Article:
I carefully pulled away from the wall the left edge of the previous strip (having applied extra paste, to keep everything wet and “open”). Between that edge of the strip and the wall, I placed a “Boggess Strip,” (invented by a fellow WIA member) which is a thin strip of 2″ wide polyethelyne plastic, that will protect the wall from my razor blade.

Now hanging the next grasscloth strip, I then covered the underside of the right (wrinkled) edge with blue plastic tape (also invented by the same WIA genius member). This would keep paste off the surface of the strip I was overlapping it onto. Then I smoothed the paper onto the wall, allowing the right side of the strip to overlap on top of the previous strip, by 1.5″.

I worked out wrinkles as best as I could, but some insisted on remaining. I then took my EuniTool straightedge (invented by yet another WIA member), and used it as a guide, along with the red light line from my laser level, and a new, fresh razor blade, to cut a straight, plumb line between the edges of the two strips.

The grasscloth was thick, and I had to press really hard to cut through both layers. The Boggess strip prevented scoring into the wall. This is important, because an un-intact wall can delaminate under the stress of drying / shrinking wallpaper, and this can cause the seams to pop open.

Back to the double-cut. Once the cut was done, I removed the plastic Boggess strip from the wall, and the protective blue plastic tape from the edge of the grasscloth, as well as the two excess strips of paper that I had just cut off. (Do a Search here to see pics and read more about the double cut / splice process.)

I could then smooth the newly-cut edges of the two strips together.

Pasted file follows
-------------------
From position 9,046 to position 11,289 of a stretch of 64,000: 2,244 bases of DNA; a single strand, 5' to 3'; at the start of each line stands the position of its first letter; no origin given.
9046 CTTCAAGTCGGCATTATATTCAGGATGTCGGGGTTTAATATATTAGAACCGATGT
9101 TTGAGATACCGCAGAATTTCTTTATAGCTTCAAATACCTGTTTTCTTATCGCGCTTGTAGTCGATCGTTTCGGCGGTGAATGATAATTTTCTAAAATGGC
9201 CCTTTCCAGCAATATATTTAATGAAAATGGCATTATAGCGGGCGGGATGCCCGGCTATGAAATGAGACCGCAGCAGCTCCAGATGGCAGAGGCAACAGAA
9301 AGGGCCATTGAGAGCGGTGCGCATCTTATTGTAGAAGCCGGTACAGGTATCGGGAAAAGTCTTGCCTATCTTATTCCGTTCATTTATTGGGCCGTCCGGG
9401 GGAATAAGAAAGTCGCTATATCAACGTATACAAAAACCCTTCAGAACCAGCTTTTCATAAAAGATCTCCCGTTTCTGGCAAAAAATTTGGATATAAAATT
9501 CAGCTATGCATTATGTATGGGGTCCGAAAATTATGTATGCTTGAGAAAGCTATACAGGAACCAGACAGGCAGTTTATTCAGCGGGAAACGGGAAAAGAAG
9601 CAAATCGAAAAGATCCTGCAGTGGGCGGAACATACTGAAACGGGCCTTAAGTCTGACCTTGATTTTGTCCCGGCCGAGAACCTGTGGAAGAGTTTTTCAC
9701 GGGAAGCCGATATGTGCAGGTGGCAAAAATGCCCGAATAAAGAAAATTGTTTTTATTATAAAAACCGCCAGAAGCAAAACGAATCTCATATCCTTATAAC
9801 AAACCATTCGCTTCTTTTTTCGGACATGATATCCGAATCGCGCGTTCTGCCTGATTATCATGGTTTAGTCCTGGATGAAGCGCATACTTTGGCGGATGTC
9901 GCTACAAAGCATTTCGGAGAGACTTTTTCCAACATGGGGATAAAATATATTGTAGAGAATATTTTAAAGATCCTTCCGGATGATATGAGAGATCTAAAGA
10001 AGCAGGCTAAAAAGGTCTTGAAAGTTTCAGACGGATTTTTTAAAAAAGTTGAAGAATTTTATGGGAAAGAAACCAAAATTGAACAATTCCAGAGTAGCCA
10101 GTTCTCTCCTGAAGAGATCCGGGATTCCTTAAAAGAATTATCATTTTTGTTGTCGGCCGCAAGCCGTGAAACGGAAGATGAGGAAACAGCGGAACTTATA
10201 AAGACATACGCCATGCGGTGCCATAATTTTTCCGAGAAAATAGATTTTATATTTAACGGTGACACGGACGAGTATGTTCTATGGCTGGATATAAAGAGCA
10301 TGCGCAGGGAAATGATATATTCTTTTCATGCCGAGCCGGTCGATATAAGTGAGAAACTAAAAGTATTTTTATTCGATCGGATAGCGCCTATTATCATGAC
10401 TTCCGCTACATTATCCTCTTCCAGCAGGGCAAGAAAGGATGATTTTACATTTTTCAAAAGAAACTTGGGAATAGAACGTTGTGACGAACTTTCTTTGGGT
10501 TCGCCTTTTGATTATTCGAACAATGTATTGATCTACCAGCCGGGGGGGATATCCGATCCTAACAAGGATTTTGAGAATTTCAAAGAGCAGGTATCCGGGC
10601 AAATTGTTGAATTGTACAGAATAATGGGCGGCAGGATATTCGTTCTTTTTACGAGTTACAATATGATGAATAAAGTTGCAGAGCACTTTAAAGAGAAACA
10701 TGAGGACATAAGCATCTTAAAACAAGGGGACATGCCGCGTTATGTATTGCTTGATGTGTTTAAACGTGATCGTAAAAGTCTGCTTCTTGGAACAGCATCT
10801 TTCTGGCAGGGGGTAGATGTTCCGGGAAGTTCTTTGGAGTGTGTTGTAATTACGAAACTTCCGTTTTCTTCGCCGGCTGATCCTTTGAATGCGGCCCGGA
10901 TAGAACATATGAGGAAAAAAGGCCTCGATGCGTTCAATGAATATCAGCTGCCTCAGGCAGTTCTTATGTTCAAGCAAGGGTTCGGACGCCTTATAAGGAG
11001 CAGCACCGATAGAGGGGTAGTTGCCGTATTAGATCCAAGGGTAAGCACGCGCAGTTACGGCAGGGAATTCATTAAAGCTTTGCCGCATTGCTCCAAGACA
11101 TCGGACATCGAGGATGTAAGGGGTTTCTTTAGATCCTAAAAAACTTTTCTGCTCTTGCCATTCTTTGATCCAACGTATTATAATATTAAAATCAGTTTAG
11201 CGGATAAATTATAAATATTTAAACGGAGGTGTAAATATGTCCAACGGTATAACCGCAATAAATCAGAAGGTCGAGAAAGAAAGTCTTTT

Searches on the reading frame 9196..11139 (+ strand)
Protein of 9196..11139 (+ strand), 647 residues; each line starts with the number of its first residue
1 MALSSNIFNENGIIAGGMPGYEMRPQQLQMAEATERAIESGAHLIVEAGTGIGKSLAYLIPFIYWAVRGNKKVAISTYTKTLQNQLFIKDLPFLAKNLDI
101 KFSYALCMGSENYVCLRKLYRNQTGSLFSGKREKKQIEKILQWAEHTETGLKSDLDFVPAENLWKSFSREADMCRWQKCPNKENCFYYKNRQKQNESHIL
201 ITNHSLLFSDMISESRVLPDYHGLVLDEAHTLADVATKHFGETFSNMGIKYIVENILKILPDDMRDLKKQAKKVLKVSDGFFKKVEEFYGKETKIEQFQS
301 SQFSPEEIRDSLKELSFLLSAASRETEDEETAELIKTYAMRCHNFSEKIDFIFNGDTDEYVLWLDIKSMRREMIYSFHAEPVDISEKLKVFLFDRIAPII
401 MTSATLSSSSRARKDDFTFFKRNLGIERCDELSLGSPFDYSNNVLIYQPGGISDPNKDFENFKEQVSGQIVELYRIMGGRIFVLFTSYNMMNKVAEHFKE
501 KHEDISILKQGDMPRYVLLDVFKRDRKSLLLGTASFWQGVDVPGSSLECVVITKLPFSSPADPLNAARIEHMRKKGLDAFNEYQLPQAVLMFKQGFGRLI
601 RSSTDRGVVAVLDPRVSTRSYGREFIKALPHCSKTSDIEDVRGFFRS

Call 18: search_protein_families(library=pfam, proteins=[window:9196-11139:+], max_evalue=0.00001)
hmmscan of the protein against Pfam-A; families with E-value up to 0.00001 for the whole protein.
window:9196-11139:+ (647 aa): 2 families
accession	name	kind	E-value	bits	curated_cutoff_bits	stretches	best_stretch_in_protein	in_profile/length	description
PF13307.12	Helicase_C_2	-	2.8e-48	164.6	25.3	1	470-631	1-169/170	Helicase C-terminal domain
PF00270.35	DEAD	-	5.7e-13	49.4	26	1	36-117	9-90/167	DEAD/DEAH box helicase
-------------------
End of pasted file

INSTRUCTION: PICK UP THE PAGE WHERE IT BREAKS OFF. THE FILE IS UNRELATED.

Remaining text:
All this takes a lot of time.

I still had more strips to hang – and each required the same procedure. You only have so much “open” time before a piece of wallpaper starts sticking to the wall and cannot be jacked around with anymore.

I had to jump to the left edge of the current strip I was working with, and add a Boggess strip behind it. And then I had to paste and book my next strip, and apply some blue tape to the area that would overlap the previous strip. Wait a few minutes for it to book and absorb the paste.

Then repeat the double cutting procedure used on the first strip.

All this caught me off guard, and it threw off my engineering of the wall and my planned width of the strips. It also took a lot more time … I spent 5 hours hanging just these 5 strips.

Bottom line – I got ‘er done … But I am definitely NOT going to recommend Serena & Lily grasscloth to future clients.

And I am VERY grateful to my WIA colleagues for inventing tools and gadgets that help with these tricky situations, which I’m glad I bought and had stashed in my van, and for sharing their knowledge and experiences so I knew what techniques I might try.

Serena & Lily Silvery Grasscloth on Master Bedroom Accent Wall

June 15, 2020


Every wall of this brand-new home in the Houston ‘burbs is WHITE. The homeowners have opted to warm up their master bedroom – as well as add a little dazzle – with this silver metallic-backed grasscloth by Serena & Lily.

I have striped on the wall with a similar-hued paint, where the seams will fall, so any gaps between strips will not show white wall primer.

Note that with grasscloth, there is no pattern to be matched, so you will always see the seams. The S&L grasscloth I have hung has been pretty homogeneous in color, as you see above, so not much paneling or shading as with other brands and posts I have done.

Still, this was NOT an easy install. See future post(s) for info.

The home is in the brand new Pomona subdivision in Manvel, south of Pearland, both a bit southeast of Houston.

Flower Bomb on Teen Girl’s Bedroom Accent Wall

June 14, 2020


They tell me the 13-year-old girl who uses this bedroom has a BIG personality. Well, here is a wallpaper pattern bold enough to match that!

The pattern is called “Flower Bomb,” and is by Milton & King, a British company.

It is a non-woven material, so could be hung using the paste-the-wall method, which was nice because I didn’t need to haul in my big pasting table. The material is designed to strip off the wall easily and in one piece, when it’s time to redecorate.

The new home is in the Pomono community south of Pearland / Manvel / Houston.